This is one of ten shortlisted entries for our Things To Do Before You Die contest. We will try to make the winning idea happen.
The entries on the shortlist are:
"Inform The World About Lyme Disease" - Beth Ross
"Improving The Lives Of Dogs" - Emily Grossheider
"Becoming A Regular Size" - Will Holt
"Seeing Through Photography" - Jeremy Braun
"Live Like We're Dying" - Jonathan Winegarden
"One Wish Before I Die: Let Women Lead" - Claire Charamnac
"My Wish For A Buried Life" - Ashley Calarie
"The Dark Has Its Own Light" - Mary Rose Betten
"Thank You For Being A Teacher" - Caroline Cretti
"My Wish: To Be A Professional Pinup Model" - Alicia Leeman
Before I die, I want my mom to know that her work is life changing. My mom--Mrs. Cretti to her students--was also my high school teacher. More importantly, she was the public high-school teacher to what must have added up to thousands of students over the course of her 35 year career in our small, rural Colorado community. She stepped away from the classroom in 2004, but re-entered education in a different capacity. After years of teaching world history, she thought maybe she could help kids see the world for themselves. She started up a business from scratch that focused on college-counseling for local students, many of them hoping to be the first in their family to go to college.
And so, for the last three-plus decades, the education of the students in this one small town has been almost synonymous with the work of this teacher and educator--Mrs. Cretti, who also happens to be my mom.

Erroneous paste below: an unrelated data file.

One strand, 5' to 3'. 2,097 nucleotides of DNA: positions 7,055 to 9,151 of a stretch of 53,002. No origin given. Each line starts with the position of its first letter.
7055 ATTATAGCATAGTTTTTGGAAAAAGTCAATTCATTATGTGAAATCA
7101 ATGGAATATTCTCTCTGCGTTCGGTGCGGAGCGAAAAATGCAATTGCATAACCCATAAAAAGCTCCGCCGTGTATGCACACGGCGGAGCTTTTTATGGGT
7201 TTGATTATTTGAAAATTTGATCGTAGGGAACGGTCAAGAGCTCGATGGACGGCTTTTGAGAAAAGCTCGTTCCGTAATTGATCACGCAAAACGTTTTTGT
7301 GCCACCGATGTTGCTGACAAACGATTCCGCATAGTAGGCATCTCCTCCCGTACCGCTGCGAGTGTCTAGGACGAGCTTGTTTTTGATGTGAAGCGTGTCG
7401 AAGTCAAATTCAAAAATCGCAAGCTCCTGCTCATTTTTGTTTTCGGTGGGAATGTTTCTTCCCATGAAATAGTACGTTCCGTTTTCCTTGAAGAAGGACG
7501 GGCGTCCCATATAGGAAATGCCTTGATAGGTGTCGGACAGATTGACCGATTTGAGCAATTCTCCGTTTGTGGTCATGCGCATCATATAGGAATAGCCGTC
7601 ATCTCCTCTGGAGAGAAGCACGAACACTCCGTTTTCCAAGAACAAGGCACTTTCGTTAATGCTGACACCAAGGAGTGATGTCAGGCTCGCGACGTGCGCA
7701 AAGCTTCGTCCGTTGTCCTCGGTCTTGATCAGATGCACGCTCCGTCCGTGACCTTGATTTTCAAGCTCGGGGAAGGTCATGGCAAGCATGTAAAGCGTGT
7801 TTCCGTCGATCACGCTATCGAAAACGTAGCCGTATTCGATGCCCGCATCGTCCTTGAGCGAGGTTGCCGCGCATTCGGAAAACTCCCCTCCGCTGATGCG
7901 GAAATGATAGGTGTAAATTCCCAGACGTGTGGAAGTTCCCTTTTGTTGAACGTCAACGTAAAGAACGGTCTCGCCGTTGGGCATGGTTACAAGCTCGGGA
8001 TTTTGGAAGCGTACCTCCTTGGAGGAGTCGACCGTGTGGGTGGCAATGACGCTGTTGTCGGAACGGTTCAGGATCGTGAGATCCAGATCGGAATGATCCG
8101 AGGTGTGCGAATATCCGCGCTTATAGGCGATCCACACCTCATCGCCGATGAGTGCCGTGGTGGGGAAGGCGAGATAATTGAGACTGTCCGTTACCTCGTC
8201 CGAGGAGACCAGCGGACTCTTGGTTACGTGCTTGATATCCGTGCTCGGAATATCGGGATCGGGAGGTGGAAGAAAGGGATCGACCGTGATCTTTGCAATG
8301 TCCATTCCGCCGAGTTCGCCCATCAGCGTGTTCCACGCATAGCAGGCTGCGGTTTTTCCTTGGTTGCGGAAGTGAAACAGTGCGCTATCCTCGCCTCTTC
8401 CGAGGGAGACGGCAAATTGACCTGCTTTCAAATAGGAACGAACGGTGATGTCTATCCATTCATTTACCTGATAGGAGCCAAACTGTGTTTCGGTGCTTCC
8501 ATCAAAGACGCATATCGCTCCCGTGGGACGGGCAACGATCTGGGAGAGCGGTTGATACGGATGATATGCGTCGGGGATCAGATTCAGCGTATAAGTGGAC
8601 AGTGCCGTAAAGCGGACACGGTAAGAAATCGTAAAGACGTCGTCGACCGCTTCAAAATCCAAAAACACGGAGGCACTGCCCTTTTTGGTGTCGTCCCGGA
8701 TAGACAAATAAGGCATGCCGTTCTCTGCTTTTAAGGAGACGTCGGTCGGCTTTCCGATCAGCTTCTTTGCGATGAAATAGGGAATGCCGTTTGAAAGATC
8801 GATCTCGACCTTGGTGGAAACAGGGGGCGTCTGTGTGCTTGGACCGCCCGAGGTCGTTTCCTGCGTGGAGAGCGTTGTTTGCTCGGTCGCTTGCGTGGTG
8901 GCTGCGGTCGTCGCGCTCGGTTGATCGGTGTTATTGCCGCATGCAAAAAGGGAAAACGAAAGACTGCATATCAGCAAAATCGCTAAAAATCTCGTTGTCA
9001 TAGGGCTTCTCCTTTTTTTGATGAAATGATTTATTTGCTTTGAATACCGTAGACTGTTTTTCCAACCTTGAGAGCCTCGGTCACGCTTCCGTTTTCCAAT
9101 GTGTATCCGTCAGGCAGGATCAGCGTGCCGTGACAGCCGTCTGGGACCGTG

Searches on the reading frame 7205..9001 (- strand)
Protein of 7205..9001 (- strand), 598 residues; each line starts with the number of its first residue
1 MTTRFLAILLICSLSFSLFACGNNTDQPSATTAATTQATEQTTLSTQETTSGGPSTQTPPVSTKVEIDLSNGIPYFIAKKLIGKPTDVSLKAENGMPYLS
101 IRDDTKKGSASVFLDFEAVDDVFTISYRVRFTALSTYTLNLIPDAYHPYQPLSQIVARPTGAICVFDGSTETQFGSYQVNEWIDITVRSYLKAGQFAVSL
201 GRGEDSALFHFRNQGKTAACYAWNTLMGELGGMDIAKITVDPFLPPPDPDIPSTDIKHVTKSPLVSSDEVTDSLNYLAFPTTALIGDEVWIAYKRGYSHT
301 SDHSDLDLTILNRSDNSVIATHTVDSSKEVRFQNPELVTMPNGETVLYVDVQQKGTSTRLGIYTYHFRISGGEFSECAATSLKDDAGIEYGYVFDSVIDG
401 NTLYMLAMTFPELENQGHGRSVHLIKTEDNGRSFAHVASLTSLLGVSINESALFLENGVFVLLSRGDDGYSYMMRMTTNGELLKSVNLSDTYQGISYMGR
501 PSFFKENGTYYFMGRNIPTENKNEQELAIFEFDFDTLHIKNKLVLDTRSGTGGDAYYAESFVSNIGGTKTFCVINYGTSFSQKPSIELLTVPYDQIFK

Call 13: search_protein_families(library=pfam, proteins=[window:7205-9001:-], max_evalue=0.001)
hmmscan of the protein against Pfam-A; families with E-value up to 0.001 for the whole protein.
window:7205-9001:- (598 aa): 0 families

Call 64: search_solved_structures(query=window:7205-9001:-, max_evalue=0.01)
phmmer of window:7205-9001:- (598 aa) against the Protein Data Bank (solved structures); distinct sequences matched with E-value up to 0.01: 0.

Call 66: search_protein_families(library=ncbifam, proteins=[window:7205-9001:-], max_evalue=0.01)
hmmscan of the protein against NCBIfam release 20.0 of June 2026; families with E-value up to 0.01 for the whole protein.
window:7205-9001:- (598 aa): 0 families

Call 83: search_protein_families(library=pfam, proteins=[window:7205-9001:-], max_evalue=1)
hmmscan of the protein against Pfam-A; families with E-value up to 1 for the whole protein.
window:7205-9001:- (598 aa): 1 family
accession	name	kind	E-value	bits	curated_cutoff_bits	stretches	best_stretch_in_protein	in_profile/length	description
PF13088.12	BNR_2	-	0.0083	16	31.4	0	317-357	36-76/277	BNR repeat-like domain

It might sound like my wish has already been granted. After all, how could my mom not know how important she has been to so many? She gets proof every day: the former students, now middled aged themselves, who seek her out in the aisles of the grocery store just to say hi; hearing news that one of her current students, a first-generation Mexican-American, just got into one of the top school in the nation with full scholarship; the parents who call for advice for their young kids; or the younger teacher--a former student of my mother's--who now thrives at the front of her third grade classroom.
There is evidence aplenty to make her feel proud of her choices and her career. And yet, I see a look in my mom's eyes when people say, "just a teacher." Or when she reads about "teacher accountability" in national papers that seem to discount the immense responsibilities those in the profession take on each day with grace and dedication. As an alum of a prestigious New England college, she has many peers with fancier titles (included Secretary of State). Teaching is, after all, by nature not fancy or glamorous. Because to be a good teacher, one must not speak from a pedestal, because your goal is to have your students rise up instead.
So my wish stands: Before I die, I want my mom to know what all of her students know. That without her, their lives would be far different, darker without light her education provided.
But it's a tricky wish to grant. Because to do so would mean that she--and all teachers around the country--would finally know their worth. And for that to happen, the nation as a whole--from policy, to press, to the school environments themselves--would have to change, as well. Perhaps then instead of saying "oh, just a teacher" people would reflexively respond, "thank you, Mrs. Cretti, for being a teacher."
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